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CE Marking

Correct
Fig.1 CE Marking

The CE mark is a mandatory conformity mark for most electrical items sold within Europe. CE marking is self-certificating; the manufacturer or importer assess the product against relevant EU safety standards and signs a Declaration of Conformity. The CE mark should not be confused with an approval mark by an independent organisation, it does not guarantee the product meets the relevant safety standards.



CE Marking and PAT Testing

We often receive questions asking if an item should fail a PAT test if it does not have a CE mark. As is often the case with PAT testing, there’s not always a simple answer. Essentially the CE Mark relates to the sale of new equipment, and as such is outside the scope scope of the in-service inspection. The only mention of the CE mark within the IET Code of Practice relates to the sale of second hand equipment:

"When second-hand equipment does not have relevant CE and similar markings displayed on it, due to wear and tear or because manufacture was before conformance marking, this should not prevent its resale." - IET Code of Practice

However, looking for the CE mark during a PAT inspection is important. The CE mark is widely abused, especially on cheap Chinese imports, and this can help identify possible counterfeit and dangerous items.

There are specific requirements on the CE mark itself. It must be at least 5mm high and the proportions must be kept the same as the image shown in fig.1. Similar non standard CE marks are often found on cheap Chinese products and has been dubbed the ‘Chinese Export Mark’ (fig. 2) The European Commission have confirmed that no such official Chinese export mark exists and is simply an example of misuse or fake CE marking. It’s thought that some Chinese manufactures deliberately use this logo in order to refute any claims that they have faked the real CE mark on non compliant products. Finding a non-standard CE mark during the PAT inspection is a good indication that the item may not meet the required standards. A reliable manufacturer or distributer that has assed the product conformity and gone through the technical process, is unlikely to then use the incorrect marking on the product.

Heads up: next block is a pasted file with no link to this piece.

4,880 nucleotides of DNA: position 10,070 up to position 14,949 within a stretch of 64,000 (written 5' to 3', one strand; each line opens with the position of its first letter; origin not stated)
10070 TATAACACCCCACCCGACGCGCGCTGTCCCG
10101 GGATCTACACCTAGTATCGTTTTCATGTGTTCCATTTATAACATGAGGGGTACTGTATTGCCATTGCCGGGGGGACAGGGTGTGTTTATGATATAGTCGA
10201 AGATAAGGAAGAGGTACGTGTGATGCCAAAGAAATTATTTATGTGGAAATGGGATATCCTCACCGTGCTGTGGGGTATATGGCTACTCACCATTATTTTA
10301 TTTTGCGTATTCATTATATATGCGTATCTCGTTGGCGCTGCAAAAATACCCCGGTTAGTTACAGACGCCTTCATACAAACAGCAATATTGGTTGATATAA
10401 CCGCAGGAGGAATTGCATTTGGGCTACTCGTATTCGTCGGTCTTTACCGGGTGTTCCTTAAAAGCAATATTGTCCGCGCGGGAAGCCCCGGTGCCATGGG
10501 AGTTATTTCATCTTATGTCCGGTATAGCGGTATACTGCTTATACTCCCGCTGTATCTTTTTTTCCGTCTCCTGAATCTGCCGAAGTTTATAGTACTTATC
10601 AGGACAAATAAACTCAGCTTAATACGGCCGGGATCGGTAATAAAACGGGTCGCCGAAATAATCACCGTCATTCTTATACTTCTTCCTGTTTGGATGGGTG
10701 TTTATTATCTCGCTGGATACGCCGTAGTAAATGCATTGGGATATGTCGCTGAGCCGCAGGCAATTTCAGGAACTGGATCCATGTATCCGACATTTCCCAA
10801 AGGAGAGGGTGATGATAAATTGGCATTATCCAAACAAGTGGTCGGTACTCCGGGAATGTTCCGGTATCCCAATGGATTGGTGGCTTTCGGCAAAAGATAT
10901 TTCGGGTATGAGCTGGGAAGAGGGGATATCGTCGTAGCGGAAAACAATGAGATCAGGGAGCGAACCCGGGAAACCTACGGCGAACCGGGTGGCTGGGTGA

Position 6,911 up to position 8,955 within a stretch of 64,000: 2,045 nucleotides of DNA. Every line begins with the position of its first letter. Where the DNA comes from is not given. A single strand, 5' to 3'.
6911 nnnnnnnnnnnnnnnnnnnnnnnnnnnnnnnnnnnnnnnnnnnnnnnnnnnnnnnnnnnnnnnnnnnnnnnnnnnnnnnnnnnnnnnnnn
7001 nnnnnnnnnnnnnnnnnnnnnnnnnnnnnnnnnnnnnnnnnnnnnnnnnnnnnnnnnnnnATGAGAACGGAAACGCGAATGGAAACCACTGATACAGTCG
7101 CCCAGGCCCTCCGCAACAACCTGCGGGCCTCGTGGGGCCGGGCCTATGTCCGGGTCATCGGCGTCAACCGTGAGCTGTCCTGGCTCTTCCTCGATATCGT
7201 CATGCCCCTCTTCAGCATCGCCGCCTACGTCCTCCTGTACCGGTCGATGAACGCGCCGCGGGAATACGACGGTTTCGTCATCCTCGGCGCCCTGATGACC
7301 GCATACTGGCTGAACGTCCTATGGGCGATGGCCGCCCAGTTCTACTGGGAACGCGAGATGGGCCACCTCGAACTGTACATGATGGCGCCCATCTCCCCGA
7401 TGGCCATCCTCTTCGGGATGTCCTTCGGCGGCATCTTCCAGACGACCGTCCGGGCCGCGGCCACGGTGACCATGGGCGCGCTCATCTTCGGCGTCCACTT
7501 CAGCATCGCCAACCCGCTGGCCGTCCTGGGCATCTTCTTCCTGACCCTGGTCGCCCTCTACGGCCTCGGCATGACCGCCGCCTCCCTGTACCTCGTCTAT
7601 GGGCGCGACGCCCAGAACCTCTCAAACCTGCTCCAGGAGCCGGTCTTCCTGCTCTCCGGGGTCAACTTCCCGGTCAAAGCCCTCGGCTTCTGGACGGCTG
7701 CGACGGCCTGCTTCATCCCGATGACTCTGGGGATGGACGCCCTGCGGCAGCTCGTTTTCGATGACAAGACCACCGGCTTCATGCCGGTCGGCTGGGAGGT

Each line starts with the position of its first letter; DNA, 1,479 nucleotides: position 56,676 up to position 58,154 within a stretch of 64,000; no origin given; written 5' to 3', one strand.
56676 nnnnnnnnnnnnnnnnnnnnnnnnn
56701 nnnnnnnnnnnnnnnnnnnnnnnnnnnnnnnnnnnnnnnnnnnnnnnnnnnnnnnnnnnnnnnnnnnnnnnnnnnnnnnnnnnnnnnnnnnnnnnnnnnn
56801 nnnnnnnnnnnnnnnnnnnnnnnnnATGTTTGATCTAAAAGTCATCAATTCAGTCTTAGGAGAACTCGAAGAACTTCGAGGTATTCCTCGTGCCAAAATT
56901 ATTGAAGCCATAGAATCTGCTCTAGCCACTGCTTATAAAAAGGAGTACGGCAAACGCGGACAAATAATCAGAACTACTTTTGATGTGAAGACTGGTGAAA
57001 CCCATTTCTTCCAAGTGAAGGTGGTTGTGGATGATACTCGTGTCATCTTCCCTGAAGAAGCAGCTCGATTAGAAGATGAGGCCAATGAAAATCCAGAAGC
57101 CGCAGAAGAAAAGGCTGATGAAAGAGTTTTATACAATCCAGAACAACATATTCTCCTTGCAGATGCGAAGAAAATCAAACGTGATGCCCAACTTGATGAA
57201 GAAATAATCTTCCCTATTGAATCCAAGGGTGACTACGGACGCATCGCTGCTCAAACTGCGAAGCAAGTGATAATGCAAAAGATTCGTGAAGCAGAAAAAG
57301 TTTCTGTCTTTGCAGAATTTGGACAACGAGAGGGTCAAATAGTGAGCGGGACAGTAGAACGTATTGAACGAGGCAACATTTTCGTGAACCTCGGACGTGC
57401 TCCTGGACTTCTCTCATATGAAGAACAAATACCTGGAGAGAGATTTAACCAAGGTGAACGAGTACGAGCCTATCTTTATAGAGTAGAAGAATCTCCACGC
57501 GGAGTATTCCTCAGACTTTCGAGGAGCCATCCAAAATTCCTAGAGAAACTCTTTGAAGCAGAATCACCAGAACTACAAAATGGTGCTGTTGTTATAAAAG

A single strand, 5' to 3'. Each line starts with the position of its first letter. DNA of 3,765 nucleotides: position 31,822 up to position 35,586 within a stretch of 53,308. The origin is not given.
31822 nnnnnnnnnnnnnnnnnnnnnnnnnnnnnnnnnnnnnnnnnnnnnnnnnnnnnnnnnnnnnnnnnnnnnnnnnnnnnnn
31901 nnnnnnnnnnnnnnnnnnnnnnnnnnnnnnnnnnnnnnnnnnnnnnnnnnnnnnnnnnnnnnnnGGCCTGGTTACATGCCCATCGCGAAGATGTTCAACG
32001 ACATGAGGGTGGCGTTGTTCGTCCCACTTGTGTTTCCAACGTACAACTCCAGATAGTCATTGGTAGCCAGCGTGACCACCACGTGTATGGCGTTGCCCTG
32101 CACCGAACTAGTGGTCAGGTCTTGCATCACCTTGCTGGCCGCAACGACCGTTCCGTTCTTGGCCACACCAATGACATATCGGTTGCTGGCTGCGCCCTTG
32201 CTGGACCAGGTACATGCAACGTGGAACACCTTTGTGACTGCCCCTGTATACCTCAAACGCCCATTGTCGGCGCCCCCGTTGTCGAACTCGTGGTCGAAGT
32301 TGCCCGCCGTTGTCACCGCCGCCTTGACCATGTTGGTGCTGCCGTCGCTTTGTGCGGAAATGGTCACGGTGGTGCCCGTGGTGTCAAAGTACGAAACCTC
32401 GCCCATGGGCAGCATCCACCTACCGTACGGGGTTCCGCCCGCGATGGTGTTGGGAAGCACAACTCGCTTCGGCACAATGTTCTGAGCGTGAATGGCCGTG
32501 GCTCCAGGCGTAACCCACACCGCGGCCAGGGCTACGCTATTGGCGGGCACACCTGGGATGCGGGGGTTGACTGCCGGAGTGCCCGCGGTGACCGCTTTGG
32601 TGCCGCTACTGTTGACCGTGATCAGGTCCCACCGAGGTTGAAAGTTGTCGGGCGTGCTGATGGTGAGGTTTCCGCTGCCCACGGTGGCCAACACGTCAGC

Incorrect CE Mark
Fig.2 Fake CE Mark

A genuine CE Mark:

  • 1) Will have a noticeable space between the C and the E.
  • 2) The centre line on the letter E will be shorter than the ones above and below.
  • 3) Will be at least 5mm high.
  • 4) The thickness of the lines will be in proportion to the overall size.
  • 5) Will be in close proximity to the name of the manufacturer or distributer.

Fake CE marks are often found on items like mobile chargers. I would advise that if an ac adaptor or similar item with the incorrect CE mark is found during the PAT inspection it should be failed. These items are usually poorly made using inferrer plastics and other materials and present a significant risk of electric shock and fire.

Fake CE logo
Fig.3 Fake CE Mark
Fake CE Mark
Fig.4 Fake CE Mark
Missing CE Mark
Fig.5 Missing CE Mark
adaptor with fuse
Fig.6 Correct CE Mark

As well incorrect CE marks, you should also be aware of the incorrect usage of the CE mark. Most electrical equipment should have a CE mark, but there are some important exceptions. Plugs, sockets and adaptors designed for domestic use, and fuses for use in a plug or adaptor, MUST NOT be CE marked. Finding such items during a PAT test is a good indication that the product is counterfeit and does not meet the relevant safety standards.

Fuse with CE Mark
Fig.7 Fuses MUST NOT be CE Marked
adaptor with fuse
Fig.8 Plugs & Adaptors MUST NOT be CE Marked

"CE Marking is not to be used. Its use may constitute an offence under section 1 of the Trade Descriptions Act 1968." - Guidance notes on the UK Plugs & Sockets etc. (Safety) Regulations 1994.